Effect of conductor expressivity on ensemble evaluations by nonmusic majors

Harry E. Price*, Alison Mann, Steven Morrison

*Corresponding author for this work

Research output: Contribution to journalArticle

4 Scopus citations

Abstract

This study continues research that examines effects that conductors have on the assessment of ensemble performances. The current study used the same four recordings orders of two strict and two expressive examples by two conductors with a single repeated recording used in previous research, but the participants were not music majors. In addition to assessing the conductor and ensemble performances, they were asked to list one item each for each excerpt regarding the conductor and ensemble being evaluated. Results similar to those from the previous research were found in this study: there was a difference in the conductors' evaluations. However, there was a difference in the ensemble ratings, depending on the conductor style, even though it was the identical audio performance. The eta-squared values for the four orders ranged from.444 to.567. Effect sizes for the ensembles were smaller, as expected, but still consequential,.121 to.450. Comments provided by students indicate a strong relationship of strict and expressive conducting to involvement/leadership and gesture. We need to consider what effect conductors might have on our perception of musical quality or the effect the performance has on assessment of the conductor.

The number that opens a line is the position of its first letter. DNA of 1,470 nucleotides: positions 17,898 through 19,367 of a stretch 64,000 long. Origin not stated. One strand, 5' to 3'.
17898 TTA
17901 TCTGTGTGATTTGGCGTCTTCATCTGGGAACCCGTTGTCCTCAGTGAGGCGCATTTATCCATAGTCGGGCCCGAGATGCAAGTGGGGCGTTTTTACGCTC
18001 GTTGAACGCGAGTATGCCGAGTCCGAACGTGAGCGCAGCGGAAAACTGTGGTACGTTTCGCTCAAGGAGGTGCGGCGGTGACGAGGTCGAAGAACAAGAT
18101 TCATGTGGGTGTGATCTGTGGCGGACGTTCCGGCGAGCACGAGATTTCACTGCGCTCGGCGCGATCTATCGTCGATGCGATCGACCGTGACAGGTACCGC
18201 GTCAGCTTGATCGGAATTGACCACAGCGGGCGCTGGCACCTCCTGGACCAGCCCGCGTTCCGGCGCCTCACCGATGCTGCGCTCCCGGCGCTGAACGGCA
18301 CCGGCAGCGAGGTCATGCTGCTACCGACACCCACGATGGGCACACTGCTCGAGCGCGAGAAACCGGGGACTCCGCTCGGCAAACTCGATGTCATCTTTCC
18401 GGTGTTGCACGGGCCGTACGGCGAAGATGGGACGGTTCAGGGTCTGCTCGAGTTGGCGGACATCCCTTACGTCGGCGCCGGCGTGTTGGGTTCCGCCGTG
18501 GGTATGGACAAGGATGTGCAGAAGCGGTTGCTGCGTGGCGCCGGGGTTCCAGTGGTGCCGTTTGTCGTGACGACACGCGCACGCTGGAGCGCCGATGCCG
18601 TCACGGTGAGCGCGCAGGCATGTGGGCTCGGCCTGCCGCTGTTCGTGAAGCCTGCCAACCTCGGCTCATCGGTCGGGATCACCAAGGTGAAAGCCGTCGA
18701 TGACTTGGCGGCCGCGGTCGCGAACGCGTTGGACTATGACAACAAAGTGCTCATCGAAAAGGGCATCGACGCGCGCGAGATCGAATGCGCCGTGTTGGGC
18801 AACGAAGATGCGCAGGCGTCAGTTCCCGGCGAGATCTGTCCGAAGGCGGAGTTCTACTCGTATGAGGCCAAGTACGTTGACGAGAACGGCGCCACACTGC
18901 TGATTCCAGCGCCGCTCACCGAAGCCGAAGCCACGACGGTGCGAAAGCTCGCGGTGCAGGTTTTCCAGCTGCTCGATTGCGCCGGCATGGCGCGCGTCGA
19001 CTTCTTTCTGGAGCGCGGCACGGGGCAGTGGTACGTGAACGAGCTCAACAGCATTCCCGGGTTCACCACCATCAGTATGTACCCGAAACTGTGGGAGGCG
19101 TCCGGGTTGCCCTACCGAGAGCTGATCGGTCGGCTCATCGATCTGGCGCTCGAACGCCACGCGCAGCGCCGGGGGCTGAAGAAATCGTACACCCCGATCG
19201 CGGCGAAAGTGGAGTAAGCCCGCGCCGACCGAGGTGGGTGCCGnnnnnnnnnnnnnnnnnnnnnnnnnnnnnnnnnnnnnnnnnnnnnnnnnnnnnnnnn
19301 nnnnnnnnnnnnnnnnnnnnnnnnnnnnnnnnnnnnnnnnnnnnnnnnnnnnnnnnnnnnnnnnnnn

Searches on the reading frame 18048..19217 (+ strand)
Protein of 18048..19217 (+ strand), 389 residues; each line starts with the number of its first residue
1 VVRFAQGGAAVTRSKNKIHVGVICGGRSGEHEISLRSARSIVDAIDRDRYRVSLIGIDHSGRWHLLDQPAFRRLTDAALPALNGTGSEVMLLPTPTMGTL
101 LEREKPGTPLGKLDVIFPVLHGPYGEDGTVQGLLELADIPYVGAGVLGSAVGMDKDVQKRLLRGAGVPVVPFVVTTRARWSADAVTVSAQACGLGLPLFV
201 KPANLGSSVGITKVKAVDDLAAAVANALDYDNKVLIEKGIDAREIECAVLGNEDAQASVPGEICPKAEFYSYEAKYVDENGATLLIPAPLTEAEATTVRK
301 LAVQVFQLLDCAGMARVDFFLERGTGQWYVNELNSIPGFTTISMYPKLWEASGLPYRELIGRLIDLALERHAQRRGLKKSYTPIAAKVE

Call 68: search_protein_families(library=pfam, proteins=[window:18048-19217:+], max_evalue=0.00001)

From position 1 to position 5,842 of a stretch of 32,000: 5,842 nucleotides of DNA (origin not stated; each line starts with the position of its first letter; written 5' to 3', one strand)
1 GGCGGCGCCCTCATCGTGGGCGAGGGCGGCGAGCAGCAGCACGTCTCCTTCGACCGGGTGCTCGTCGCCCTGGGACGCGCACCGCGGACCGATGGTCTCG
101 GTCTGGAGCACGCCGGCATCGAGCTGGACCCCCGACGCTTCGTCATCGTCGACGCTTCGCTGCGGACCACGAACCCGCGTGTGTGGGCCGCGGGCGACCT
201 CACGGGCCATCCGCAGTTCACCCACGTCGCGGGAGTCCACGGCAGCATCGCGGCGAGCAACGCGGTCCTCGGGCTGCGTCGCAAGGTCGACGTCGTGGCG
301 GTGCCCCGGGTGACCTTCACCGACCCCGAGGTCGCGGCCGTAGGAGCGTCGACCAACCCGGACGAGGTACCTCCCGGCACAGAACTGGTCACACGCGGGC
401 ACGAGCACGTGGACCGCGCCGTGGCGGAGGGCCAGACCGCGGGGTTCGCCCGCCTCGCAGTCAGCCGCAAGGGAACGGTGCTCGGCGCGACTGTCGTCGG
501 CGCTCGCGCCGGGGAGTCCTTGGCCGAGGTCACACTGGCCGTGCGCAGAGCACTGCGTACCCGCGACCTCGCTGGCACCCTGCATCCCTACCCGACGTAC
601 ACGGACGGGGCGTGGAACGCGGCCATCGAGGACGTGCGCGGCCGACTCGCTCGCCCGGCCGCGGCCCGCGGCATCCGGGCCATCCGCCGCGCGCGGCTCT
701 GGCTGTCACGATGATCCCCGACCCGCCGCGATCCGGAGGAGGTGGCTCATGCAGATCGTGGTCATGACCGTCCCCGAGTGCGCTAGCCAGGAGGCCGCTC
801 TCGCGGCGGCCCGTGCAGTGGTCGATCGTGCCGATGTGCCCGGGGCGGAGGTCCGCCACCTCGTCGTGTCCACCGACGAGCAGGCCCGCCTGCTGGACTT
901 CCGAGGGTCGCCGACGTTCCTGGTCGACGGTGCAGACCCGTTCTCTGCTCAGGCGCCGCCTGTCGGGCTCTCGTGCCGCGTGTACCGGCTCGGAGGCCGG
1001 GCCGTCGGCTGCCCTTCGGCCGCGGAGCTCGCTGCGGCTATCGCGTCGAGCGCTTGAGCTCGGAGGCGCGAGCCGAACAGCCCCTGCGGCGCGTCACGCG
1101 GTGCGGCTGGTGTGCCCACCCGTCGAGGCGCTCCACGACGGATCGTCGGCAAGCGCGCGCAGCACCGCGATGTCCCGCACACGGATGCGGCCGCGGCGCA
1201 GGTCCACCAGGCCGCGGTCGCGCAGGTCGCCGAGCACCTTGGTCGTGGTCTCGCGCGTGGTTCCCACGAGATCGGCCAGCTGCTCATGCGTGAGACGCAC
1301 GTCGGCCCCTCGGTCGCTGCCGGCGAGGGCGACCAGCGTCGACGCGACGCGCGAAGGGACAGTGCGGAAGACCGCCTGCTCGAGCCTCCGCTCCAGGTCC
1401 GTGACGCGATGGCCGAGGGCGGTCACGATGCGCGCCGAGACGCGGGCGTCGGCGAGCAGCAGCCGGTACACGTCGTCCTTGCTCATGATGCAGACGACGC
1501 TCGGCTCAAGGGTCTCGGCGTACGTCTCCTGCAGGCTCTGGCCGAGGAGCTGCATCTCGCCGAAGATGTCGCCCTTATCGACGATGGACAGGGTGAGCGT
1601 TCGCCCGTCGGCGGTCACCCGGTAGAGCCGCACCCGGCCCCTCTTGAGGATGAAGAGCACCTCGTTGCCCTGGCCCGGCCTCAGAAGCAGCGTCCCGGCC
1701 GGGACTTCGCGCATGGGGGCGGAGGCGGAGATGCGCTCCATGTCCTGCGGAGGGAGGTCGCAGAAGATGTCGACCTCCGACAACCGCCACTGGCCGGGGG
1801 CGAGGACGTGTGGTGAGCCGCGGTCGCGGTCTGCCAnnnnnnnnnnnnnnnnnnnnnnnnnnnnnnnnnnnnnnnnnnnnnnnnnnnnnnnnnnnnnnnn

Original languageEnglish (US)
Pages (from-to)135-142
Number of pages8
JournalInternational Journal of Music Education
Volume34
Issue number2
DOIs
StatePublished - Jan 1 2014

Keywords

  • audio assessment
  • conductor
  • ensemble
  • expressivity
  • perception
  • video assessment

ASJC Scopus subject areas

  • Education
  • Music

Fingerprint Dive into the research topics of 'Effect of conductor expressivity on ensemble evaluations by nonmusic majors'. Together they form a unique fingerprint.

  • Cite this